Renewed funding enables CBS profs to continue their battle against bacterial infections in cystic fibrosis patients
BY ANDREW VOWLES
One strips away the invader's armour. The other aims to disarm the foe. Profs. Rod Merrill and Joe Lam, Molecular and Cellular Biology, have received fresh research funding for separate but related projects designed to combat killer infections in people suffering from cystic fibrosis (CF).
CF is the most common fatal genetic disease affecting young Canadians. An estimated one in 2,500 people born in this country will develop the disease. One in every 25 Canadians carries a defective copy of the gene responsible for CF; a child of two people with the defective copy has a one-in-four chance of being born with the affliction.
Lam and Merrill both study Pseudomonas aeruginosa, a common microbe that normally poses no risk to healthy individuals. But in people whose immune systems have already been weakened by infection or burns or who suffer from diseases such as CF, the bacteria may become deadly pathogens.
Mucus buildup in the lungs of CF sufferers provides a perfect environment for these bacteria, says Merrill, a biochemist.
“An estimated 60 per cent of cystic fibrosis patients have chronic lung infections caused by Pseudomonas. It's the No. 1 killer of cystic fibrosis patients.”
He and Lam are the only two Guelph faculty members to receive regular research funding from the Canadian Cystic Fibrosis Foundation (CCFF). Both saw the foundation renew their funding this year to continue their studies of aspects of the disease.
Merrill was awarded $75,000 a year for three years by the foundation, which has supported his work since 1997. He was among the biochemists who moved to the College of Biological Science last year from the former Department of Chemistry and Biochemistry.
He's looking for ways to disable toxic compounds produced by P. aeruginosa that prevent cells from making proteins in CF patients. His main target is a particularly lethal bacterial poison called exotoxin A.
“It's one of the most potent toxins known,” says Merrill, whose broader interests extend to toxins in bugs causing everything from diphtheria to whooping cough.
His lab has already developed peptide-based inhibitor molecules intended to prevent bacteria from gaining a foothold in the lungs.
“We're trying to block one of the tools used by the bacteria for infection,” he says. “It's not going to be a cure for the infection, but it's one link in the network to treat these bacteria.”
He's also used X-ray crystallography to look at the interaction of the toxin and the affected protein, called elongation factor II. By learning more about how the toxin works, he hopes to glean information that will help drug companies develop aerosol products to protect against infection. He works with two American pharmaceutical firms.
Recalling a high school friend's “sickly” brother who was afflicted with CF, Merrill says he studied bacterial infections during a post-doctoral stint. “I was just intrigued by the microscopic battles that are being waged among cells.”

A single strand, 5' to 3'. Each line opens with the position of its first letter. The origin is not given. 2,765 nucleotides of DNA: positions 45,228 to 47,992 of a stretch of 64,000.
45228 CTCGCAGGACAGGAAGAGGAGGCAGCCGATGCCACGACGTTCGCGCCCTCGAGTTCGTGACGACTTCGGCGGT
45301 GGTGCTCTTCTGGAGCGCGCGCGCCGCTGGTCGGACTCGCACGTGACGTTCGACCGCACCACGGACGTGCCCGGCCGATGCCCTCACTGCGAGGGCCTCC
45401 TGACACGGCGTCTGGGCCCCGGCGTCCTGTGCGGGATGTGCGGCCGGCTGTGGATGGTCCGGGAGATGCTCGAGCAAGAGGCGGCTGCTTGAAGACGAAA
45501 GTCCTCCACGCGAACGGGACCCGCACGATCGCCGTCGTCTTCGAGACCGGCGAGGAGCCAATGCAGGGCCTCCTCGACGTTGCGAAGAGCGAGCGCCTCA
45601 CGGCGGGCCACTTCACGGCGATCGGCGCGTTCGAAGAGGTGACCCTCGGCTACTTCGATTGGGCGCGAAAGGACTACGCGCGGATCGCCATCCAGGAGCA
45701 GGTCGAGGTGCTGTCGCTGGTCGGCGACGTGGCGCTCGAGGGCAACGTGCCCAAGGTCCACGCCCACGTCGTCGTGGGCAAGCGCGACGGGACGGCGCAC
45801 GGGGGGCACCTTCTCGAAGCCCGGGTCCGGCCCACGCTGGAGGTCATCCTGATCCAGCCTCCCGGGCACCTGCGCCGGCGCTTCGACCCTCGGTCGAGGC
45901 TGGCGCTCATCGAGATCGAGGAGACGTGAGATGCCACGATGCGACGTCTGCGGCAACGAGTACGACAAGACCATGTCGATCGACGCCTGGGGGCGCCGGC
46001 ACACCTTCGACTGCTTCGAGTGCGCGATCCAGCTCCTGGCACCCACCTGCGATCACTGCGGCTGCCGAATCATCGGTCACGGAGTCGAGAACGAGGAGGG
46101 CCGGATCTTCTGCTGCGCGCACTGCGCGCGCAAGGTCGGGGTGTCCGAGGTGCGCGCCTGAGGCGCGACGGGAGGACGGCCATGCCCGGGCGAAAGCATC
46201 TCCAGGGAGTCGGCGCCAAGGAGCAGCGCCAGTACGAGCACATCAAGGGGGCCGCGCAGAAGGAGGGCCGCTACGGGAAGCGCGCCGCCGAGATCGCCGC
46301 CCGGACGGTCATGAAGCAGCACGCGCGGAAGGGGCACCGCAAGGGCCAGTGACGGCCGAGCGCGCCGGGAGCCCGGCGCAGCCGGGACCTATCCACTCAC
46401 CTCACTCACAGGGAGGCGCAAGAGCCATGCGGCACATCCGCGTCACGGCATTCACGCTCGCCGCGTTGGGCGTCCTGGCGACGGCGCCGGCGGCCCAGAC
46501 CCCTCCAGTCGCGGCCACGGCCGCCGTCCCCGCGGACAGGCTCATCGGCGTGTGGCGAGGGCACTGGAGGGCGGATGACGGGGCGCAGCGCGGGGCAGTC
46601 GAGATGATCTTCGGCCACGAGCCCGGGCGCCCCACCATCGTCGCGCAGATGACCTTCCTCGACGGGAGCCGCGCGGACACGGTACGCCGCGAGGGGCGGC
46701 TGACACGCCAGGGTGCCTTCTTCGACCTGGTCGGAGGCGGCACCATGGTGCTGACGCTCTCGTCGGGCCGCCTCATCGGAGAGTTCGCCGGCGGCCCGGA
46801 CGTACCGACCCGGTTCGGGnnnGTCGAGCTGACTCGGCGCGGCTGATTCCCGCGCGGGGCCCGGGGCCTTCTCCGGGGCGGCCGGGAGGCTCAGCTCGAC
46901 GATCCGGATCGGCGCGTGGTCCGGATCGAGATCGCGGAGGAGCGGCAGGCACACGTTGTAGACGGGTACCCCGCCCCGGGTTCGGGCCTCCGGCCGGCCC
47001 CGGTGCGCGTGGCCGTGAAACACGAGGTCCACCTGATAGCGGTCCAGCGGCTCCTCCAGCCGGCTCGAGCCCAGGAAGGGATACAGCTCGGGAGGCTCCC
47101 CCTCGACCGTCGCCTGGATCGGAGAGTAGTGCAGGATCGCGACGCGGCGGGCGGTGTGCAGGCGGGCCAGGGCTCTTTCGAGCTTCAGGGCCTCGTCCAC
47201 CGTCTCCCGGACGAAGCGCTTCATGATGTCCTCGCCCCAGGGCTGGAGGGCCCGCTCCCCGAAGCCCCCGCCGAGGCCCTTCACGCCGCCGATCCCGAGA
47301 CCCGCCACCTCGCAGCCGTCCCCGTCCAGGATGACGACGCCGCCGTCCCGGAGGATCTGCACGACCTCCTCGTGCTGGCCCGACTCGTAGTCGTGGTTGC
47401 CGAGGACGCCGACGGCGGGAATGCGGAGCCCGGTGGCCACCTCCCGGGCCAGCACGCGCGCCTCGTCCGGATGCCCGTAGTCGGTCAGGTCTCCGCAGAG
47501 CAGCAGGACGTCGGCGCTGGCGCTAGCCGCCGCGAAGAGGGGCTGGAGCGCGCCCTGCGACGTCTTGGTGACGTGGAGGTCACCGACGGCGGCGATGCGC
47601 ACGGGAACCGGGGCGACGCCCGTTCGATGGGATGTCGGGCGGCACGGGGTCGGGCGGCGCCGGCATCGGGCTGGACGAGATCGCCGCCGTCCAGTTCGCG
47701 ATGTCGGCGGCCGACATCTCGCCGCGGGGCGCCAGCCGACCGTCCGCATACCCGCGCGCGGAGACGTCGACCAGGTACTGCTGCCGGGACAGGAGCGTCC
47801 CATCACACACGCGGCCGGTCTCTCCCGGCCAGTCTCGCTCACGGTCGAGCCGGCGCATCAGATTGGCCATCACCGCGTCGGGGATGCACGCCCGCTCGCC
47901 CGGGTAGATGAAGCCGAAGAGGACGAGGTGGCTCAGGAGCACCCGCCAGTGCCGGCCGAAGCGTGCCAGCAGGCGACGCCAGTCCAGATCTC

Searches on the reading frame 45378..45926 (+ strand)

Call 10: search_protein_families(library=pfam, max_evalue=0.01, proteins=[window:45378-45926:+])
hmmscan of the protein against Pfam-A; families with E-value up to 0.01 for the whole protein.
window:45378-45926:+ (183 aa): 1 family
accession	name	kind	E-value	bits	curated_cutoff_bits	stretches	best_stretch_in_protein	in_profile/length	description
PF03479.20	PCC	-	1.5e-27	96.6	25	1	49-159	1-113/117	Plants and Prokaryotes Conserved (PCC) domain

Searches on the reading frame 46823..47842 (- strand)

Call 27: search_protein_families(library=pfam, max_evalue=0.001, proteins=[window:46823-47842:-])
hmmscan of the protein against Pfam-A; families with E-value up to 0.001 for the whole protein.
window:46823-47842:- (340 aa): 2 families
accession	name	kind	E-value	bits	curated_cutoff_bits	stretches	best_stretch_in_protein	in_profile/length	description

Widening the lens beyond specific microbial toxins, Lam, a microbiologist, hopes to find ways to prevent and treat Pseudomonas infection. Holder of the Canada Research Chair in Cystic Fibrosis and Microbial Glycobiology, has has received a two-year CCFF grant worth $86,000 a year to continue one of two main projects.
Five years ago, his lab began investigating a short peptide made by a bacteriophage — a virus that attacks bacteria. He narrowed down the corresponding stretch of viral DNA responsible for making this protein, which prevents the P. aeruginosa bacterium from assembling its surface coat. Without that coat, the pathogen is effectively disabled.
Lam hopes to learn more about how the peptide works and how it might be used against the microbe. He's collaborating with Andy Kropinski of Queen's University, who is currently a visiting researcher in Lam's lab.
Earlier funding from CCFF and other agencies has enabled Lam to investigate various membrane proteins involved in assembling sugars on the pathogen's surface coat. He says studying the surface of P. aeruginosa is critical to learning how the bug infects the lungs or how it hides from the body's natural defences.
His lab holds four U.S. patents for pertinent proteins and genes. He's working with an American drug company on possible applications based on technology developed in his lab to screen for new drugs.
Lam has studied CF since his doctoral days at the University of Calgary, where his PhD supervisor had a son with the disease. Coincidentally, he had earlier worked with another Calgary researcher who now collaborates with Merrill. Originally from Alberta, Merrill studied chemistry at the University of Lethbridge.
Today they occupy offices and labs on separate floors of the new science complex. Although they have not worked directly together, they often discuss their respective research approaches, and they serve on advisory committees for one another's students.
Both agree that the recent CBS reorganization that gave rise to their new department — along with construction of the complex — has made it easier for them to compare notes. Merrill still collaborates with chemists in his former department, including Prof. Adrian Schwan, whose synthesis of substrate for the toxin will help in high throughput screening for new inhibitors.
Referring to his work on the bacterial toxin, Merrill says: “We're trying to block the virulence factor, and Joe Lam is designing compounds to kill the organism.”
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